• Share with your students some information about the era when the song was written, using the reading “Soul Man” Historical Background and the photograph Storefront during the Detroit Riots, 1967. Have them answer the text-dependent questions located at the bottom of the reading. To understand the song in its time, it is important to understand that “Soul Man” was written during the civil rights movement when tensions over injustice too often found expression in large-scale rioting and violence.
    • To provide additional background, watch the video The Origin and Meaning of "Soul Man,” which is from the film Respect Yourself: The Stax Records Story. It focuses on “Soul Man” and the different artists who contributed to it. Be sure to preview this clip as some language may not be appropriate for your students. Before students watch the video, ask them to listen carefully to the different inspirations and interpretations of “Soul Man” in the video. You can also provide background by watching an excerpt from Eyes on the Prize: Two Societies (1965–1968) (32:12–40:13). It describes the racial tensions during the sixties in America and the Detroit Riots of 1967. Educator’s note: Although it is not the focus of this lesson, the entire hour-long Eyes on the Prize episode provides useful insights into the riots that scarred a number of US cities in the mid-1960s.
    • Now that students know more about the song and the period when it was written, have them begin to form an interpretation of the song’s message in writing. Consider both the content of the song and its audience. Whom were the artists addressing? What message did they want to convey? You might have students discuss their thoughts in small groups. To assess their responses, consider how students use evidence from the lyrics, film clips, and the background text.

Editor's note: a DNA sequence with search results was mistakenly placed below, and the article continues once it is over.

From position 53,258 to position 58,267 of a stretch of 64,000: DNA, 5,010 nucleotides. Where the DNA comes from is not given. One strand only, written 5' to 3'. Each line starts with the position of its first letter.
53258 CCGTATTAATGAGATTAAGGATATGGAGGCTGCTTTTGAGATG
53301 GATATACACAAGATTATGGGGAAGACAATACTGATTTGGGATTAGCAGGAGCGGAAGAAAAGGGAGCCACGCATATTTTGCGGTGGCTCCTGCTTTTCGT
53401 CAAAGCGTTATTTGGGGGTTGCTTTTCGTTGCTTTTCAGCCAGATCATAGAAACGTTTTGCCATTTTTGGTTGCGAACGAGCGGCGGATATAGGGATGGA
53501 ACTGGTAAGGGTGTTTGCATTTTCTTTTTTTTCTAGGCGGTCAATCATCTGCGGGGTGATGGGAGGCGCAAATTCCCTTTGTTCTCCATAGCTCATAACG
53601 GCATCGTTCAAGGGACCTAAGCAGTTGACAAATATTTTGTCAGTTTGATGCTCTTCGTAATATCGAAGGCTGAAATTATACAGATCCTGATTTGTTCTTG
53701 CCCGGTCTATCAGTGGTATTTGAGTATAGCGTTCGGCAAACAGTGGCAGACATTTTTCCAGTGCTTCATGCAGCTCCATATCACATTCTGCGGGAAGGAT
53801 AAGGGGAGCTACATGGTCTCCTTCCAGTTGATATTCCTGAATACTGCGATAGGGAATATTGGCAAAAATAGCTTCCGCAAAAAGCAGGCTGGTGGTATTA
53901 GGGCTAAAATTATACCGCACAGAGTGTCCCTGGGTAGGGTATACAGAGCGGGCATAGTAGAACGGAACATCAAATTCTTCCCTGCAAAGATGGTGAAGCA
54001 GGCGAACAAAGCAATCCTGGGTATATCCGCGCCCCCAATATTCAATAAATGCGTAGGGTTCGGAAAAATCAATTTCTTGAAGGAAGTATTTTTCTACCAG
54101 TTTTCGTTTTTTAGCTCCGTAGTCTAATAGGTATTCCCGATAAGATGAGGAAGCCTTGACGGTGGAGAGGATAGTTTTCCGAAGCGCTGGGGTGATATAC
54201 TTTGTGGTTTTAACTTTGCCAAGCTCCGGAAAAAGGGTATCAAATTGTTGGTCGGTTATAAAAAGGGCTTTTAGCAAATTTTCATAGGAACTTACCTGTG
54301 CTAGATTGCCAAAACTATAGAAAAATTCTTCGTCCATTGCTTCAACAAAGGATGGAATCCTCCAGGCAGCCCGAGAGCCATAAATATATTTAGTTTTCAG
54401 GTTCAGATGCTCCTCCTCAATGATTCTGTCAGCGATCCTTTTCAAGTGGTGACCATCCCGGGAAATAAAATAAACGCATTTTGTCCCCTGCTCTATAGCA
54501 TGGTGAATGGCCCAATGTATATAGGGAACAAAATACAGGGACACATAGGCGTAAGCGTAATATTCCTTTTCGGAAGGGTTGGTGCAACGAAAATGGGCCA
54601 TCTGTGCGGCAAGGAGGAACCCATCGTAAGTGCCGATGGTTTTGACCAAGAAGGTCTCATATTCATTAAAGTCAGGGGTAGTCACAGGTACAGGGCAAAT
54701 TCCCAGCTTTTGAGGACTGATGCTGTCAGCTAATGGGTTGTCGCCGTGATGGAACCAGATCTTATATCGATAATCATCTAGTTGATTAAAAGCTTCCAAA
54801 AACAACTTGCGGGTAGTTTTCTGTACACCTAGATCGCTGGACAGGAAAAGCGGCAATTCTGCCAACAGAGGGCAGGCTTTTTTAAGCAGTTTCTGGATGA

• As you review the students’ interpretations of the song, you may want to consider the following questions: How did the background knowledge influence their understanding of the narrator? What did the songwriters think a “soul man” was? Consider the choices made by Isaac Hayes and David Porter. What were the different ways that they could have responded to the news from Detroit? How did they choose to respond? How did those choices shape the way people responded to the song?
    • Ask students to return to the identity chart they created for the song’s narrator. Are there any changes they want to make, now that they’ve learned a bit about the men who wrote the song and the events that inspired them?
  4. Outcomes
    • Some educators find that students presented with a figure like our Stickman Template handout promptly sketch a portrait of a character known only from words. See what they make of the song’s narrator. Does he get a big heart to represent the lyric “good lovin’”? Dirty shoes to represent the lyric “dusty road”? Some may enjoy creating a collage with words and images from magazines or the Internet. As students present their work, ask how “Soul Man” countered negative images of black men.
    • Do students believe the song has a timeless message? Does the music still resonate with them? Which images still feel relevant today? Which feel dated? If they were to write a song with a similar purpose today, what words, images, and ideas would they include? Compare the way that different forms of media can counter stereotypes. For example, what can a song do that cannot be done with a newspaper article or a documentary film?
    • To conclude, you may wish to return to the essential questions at the beginning of the lesson and discuss them based on what we have learned. In particular, have students consider how to react when they feel they are being stereotyped or judged unfairly. What kinds of responses can help break down barriers? What kinds of responses seem to further misunderstandings?